Lest someone take that sarcasm literally, or better still, levels the charge of hypocrisy for failing to acknowledge Apple-centric sites as ‘echo chambers’, let me hasten to add that among these, TMO stands out as a fact-based forum for thought and discussion that never hesitates to criticise Apple whenever its writers feel that Apple deserves it. Indeed so fast and thick have come some unsparingly critical pieces from TMO of late that one could be forgiven for thinking it an Apple-sceptic site. Articles lambasting iTunes, software missteps, the Mac Pro, and Apple’s level of productivity, to name but a few, suffice to make the point. These fact-based, thoughtful discussions are among the principal reasons that yours truly continues to visit this site.

    Apple, like most thriving enterprises, is adapting to an evolving dynamic interplay of society, technology and culture (hence the company’s emphasis on expanding the diversity of its workforce, but that’s a topic for another time). As such, and specifically because Apple play the long game, the company must evolve on an arc commensurate with that of the wider society. Because that arc far exceeds the minute span of a human lifetime, it can appear to us as linear, flat or unremarkable. Moreover, this can lead us to a curiously contradictory set of reactions to Apple’s transformation from a boutique computer house to a global platform behemoth, and to a grossly incorrect assessments of reality.

    On the one hand, we perceive the evolution of Apple’s platform as flat, with little to no change relative to the episodic, oftentimes frenetic or marginally successful experiments of Apple’s competitors. This leads us to ask why didn’t Apple do that if they’re so ‘innovative’, or at least why aren’t they following suit. Herein lies all the difference between the organic evolution of an integral whole and the accidental growth spasms of a discontinuous and inharmonious amalgam of parts.

    I suggest that Apple’s arc appears flat to our individual time – bound perspective in much the same way that the physical horizon appears flat to our earthbound visual observation. To appreciate Apple’s growth arc and projected course requires both observation and, sadly for those in search of a simplistic world view, thoughtful organisation of those observations into a harmonious narrative that both explains what we have seen and reasonably, perhaps accurately, anticipates what we have yet to see. In science, we call this a working theory, which is distinct from either an opinion or a baseless and fact-free assertion. Indeed, this is precisely analogous to our reasoning out the true shape and size of our planet in ancient times. (Most physical phenomena have their analogues in our intellectual and spiritual life, but I digress).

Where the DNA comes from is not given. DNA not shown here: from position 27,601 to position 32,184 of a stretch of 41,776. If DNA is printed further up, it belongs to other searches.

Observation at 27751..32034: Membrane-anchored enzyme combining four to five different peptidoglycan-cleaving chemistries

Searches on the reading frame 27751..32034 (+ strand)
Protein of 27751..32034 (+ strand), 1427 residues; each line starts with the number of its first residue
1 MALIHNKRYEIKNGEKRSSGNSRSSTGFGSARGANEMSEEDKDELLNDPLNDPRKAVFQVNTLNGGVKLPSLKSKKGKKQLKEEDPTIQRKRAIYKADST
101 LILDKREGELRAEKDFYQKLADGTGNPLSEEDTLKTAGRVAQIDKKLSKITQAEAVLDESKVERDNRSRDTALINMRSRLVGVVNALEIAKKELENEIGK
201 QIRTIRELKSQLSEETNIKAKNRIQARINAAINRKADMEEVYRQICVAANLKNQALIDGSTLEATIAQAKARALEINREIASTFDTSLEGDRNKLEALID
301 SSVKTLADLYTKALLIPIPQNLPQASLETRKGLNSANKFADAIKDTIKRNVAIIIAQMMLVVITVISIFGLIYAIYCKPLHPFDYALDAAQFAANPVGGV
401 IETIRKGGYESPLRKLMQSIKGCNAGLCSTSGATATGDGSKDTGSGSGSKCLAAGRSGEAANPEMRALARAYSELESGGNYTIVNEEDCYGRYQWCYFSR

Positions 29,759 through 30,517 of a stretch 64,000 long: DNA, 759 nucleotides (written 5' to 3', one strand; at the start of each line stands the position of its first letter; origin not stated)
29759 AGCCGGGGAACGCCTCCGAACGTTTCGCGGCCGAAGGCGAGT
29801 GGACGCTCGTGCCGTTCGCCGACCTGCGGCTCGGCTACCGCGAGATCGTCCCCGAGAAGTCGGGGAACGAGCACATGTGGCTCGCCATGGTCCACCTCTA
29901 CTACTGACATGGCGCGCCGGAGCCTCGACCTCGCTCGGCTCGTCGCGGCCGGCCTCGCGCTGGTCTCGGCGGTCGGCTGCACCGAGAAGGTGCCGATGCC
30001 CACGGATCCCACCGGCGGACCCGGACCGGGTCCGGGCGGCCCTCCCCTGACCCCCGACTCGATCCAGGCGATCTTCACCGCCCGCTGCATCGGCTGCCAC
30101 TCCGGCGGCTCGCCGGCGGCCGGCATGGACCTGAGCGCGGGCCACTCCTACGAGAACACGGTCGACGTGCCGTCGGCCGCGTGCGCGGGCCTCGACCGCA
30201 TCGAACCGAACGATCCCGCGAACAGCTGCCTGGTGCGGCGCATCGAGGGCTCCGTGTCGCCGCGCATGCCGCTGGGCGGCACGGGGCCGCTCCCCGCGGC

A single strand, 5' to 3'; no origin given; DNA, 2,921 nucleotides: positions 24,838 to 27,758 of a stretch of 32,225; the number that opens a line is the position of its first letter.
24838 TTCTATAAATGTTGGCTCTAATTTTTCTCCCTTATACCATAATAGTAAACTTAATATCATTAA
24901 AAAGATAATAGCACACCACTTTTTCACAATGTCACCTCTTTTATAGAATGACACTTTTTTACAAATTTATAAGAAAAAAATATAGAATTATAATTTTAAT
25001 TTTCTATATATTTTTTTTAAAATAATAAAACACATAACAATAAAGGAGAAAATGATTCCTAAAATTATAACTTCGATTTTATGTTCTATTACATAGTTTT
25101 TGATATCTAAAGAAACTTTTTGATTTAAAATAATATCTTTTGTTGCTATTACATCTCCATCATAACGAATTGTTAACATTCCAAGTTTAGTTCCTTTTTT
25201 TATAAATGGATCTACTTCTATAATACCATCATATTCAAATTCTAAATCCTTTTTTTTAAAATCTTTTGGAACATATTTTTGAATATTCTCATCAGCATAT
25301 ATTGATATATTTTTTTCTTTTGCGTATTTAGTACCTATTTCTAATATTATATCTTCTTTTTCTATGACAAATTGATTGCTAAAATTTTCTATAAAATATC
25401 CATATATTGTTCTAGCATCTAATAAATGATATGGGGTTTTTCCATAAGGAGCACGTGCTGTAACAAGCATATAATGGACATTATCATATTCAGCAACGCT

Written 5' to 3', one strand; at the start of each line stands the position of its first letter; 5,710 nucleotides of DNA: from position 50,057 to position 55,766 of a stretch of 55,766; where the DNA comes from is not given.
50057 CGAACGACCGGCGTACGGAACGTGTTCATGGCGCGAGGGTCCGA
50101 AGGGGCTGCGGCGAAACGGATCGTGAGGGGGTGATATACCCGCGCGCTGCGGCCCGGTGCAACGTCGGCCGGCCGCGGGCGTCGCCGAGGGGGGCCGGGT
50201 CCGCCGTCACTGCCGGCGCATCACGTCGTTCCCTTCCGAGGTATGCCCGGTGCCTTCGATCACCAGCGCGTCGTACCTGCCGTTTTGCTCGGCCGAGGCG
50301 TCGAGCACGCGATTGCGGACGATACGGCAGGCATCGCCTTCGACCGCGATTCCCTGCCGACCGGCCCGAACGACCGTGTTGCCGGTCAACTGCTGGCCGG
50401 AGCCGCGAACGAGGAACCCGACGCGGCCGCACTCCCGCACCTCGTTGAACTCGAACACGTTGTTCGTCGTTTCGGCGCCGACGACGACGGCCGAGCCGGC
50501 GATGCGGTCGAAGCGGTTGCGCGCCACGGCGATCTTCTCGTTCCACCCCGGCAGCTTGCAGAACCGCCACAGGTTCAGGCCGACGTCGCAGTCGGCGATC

On the other hand, when we pick out isolated features of that expansive arc, such as a new product that our static world view failed to anticipate, we are discomfited, quibble about its value, meaning and relevance, and swear by all the gods and goddesses of tech and the idols of our desires that the company has lost its true north and needs new direction and leadership.

    We are correct in asserting that this is not our father’s Apple, nor could it be and have the technological and cultural footprint that it currently enjoys, let alone the market cap.

    Regarding what we have yet to see, this is, in my opinion, not about specific products per se, but about directionality and relevance to our present unmet and emerging needs. This requires that we look at Apple’s skill set, specifically Apple’s capacity to integrate hardware and software, its trajectory of leveraging those to products of increasingly greater complexity and capability into an integrated platform of products and services, and project forward to logical next steps of function and need. And while this may seldom lead us to predict Apple’s next product or service, it may, more often than not, lead less to dismay and despair when we are greeted with the unexpected, than to a recognition of new options and opportunities.